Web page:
Battle of the bands

Tonight the battle commences.

More than 30 bands from across Indiana will converge in an epic Battle of the Bands over the next two months.

For Ball State senior Lucas Turner, the brain behind the project, it is the culmination of a desire fueled by a need to bring the local music scene together and years of watching movies.

"Even as far back as Bill and Ted, they would show these crazy Battle of the Bands scenes," Turner said. "I think that the industry here is ready for that. The music is there and the companies just need to latch on."

The event will will kick off at today at 9 p.m. with Adrian Sharp, Gary's Kitchen, Sleep on It, and Downfall. One band will be chosen from each of eight shows that will make up the preliminary rounds. Two semifinals will be held before the final showdown on December 13.

Winners will receive a $1,000 grand prize and a headlining spot at the Midwest Music Summit, the largest gathering of music industry representatives in the Midwest.

"They'll be playing in front of the record executives, which is a lot easier than the typical, 'Oh, here's my demo, I'll send it in, and if I'm really lucky then maybe the secretary will hand it to someone,'" Turner said. "No, here you're playing for the important guy -- and a bunch of them, too."

Turner, who runs his own promotion company Liquid Vibe, originally had an idea for a similar event several years ago but it fell through.

"I wanted to go to the fairgrounds one day with four stages and have one huge battle," he said "But I found out very quickly that the underground scene here wasn't connected enough. And so that would be a really bad idea."

After seeing a show at The Patio in Indianapolis, Turner thought about bringing it to a smaller venue. But the disunity of the local music scene still proved formidable. With no central source to contact musicians, he sought booking agents at local bars, sent out flyers and posted notices on the Internet.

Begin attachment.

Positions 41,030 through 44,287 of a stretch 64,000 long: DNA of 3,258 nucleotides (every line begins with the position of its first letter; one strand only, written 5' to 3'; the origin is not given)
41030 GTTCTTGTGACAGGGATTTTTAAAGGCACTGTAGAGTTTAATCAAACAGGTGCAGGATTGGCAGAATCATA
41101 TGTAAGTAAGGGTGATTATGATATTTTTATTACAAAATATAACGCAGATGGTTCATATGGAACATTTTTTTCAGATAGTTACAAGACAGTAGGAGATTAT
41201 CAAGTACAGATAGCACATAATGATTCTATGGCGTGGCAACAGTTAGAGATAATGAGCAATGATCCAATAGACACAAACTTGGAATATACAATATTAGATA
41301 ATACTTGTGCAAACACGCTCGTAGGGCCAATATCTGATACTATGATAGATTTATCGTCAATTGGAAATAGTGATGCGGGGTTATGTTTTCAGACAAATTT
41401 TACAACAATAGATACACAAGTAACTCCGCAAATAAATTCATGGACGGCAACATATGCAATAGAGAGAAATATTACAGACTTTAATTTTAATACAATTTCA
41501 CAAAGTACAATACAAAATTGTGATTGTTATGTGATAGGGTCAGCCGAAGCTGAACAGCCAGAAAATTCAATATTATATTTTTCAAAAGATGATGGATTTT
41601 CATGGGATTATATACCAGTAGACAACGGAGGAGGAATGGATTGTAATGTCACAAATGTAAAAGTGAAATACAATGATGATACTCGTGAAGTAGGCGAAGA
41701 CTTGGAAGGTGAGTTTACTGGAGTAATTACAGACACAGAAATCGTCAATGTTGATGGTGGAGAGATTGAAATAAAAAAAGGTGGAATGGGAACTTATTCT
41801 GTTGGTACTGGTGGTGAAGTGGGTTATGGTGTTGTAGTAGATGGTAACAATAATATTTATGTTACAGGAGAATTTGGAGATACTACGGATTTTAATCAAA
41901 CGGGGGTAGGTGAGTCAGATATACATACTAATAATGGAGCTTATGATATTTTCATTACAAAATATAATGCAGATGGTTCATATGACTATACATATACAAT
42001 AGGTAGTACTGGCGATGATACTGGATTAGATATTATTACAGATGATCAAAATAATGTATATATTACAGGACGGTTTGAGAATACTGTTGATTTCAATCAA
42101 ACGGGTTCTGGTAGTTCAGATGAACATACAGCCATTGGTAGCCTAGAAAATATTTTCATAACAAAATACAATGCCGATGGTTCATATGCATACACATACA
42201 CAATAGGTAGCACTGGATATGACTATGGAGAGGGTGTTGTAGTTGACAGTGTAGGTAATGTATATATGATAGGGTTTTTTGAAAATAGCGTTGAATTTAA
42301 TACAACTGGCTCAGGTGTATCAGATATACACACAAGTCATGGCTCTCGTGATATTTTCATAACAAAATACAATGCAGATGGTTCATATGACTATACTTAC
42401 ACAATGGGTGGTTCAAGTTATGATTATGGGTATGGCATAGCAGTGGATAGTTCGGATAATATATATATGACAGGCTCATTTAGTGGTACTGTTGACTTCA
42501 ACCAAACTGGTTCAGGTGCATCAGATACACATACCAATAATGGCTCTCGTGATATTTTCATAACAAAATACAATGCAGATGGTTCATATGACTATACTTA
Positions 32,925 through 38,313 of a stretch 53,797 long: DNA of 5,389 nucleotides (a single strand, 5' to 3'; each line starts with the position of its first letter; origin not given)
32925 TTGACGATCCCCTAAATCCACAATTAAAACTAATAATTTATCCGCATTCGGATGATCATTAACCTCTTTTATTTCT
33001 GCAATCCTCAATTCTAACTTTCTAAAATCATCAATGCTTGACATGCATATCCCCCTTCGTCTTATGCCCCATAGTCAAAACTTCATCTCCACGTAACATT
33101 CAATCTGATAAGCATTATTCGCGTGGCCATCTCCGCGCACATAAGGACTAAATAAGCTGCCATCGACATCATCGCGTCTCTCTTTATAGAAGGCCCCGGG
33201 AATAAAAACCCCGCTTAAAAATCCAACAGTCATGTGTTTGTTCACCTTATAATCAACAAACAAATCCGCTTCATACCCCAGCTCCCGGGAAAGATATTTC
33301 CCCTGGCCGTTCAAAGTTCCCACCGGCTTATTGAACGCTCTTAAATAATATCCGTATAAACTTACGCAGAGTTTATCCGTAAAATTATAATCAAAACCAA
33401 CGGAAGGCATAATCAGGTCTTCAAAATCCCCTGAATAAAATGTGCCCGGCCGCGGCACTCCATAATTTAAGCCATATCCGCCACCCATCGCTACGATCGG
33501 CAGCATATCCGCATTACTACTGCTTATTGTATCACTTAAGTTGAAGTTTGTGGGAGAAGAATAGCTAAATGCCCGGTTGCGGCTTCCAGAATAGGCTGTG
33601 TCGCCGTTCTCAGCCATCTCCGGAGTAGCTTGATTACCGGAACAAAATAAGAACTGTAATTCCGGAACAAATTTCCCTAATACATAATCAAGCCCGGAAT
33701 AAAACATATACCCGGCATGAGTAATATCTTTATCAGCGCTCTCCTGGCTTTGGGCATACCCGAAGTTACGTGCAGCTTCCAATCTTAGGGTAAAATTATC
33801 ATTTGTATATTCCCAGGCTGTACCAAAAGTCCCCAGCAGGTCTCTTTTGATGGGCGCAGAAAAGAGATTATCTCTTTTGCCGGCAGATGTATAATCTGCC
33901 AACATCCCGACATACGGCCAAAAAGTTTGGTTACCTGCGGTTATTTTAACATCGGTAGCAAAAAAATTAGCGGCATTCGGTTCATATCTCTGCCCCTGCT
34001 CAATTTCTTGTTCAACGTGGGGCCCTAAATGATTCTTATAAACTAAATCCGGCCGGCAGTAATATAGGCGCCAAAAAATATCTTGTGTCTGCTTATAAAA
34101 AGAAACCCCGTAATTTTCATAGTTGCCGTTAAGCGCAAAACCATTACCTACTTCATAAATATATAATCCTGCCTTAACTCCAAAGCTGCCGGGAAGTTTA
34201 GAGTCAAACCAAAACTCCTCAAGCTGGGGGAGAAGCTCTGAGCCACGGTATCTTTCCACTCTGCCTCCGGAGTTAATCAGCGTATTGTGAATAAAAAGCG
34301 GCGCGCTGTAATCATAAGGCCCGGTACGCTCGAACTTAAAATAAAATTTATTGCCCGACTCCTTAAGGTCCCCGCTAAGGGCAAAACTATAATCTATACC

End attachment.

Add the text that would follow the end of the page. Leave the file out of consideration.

"I literally walked seven or eight miles a day in dress shoes, which hurts, making sure I'd hit every bar, every place," he said. "That was the hardest part. Doing all the legwork and trying to get the word out."

Bands hail mainly from the Muncie area, but a few come from Indianapolis and as faraway as Purdue. They range in style from funk to death metal; from alternative rock to what Adrian Sharp described as "alternative country. "

"It's kind of a Willie Nelson sort of thing," Sharp, the only solo act in the battle, said. "It's sort of non-traditional country, but at the same time, it's very much to the roots of country, which was about drugs and sex."

Groups will be judged by audience members who will be handed a ballot when they walk in.

"First of all I don't believe in judges," Turner said. "I think it's crap that one person, just because they are so and so and discovered such and such bands have a better say over what music is than the rest of us. So I specifically said no judges."

Most groups say they plan to use the prize money to fund upcoming albums or buy new equipment.

"Mainly we just hope for exposure and just want a new group of people to hear our music," said Matt Kreager of Purdue based Sleep on It.

But ultimately, bands hope that the event will establish some sort of communication within the local music scene.

"I'd like to see a good community between these bands and Muncie, because there's nothing right now," said Matt Capps of Gary's Kitchen. "It'd be nice if we could get some kind of theme going."

"What I like the most is that something is finally getting done in the music scene here, and I'm a part of it," Turner said. "I don't own a bar, I don't run a bar. I'm just a guy trying to get music together, and for me that is very fulfilling."112-+â-ñ -¦JBattle of the Bands DNEditorial112SORT+â-ä2AUDT

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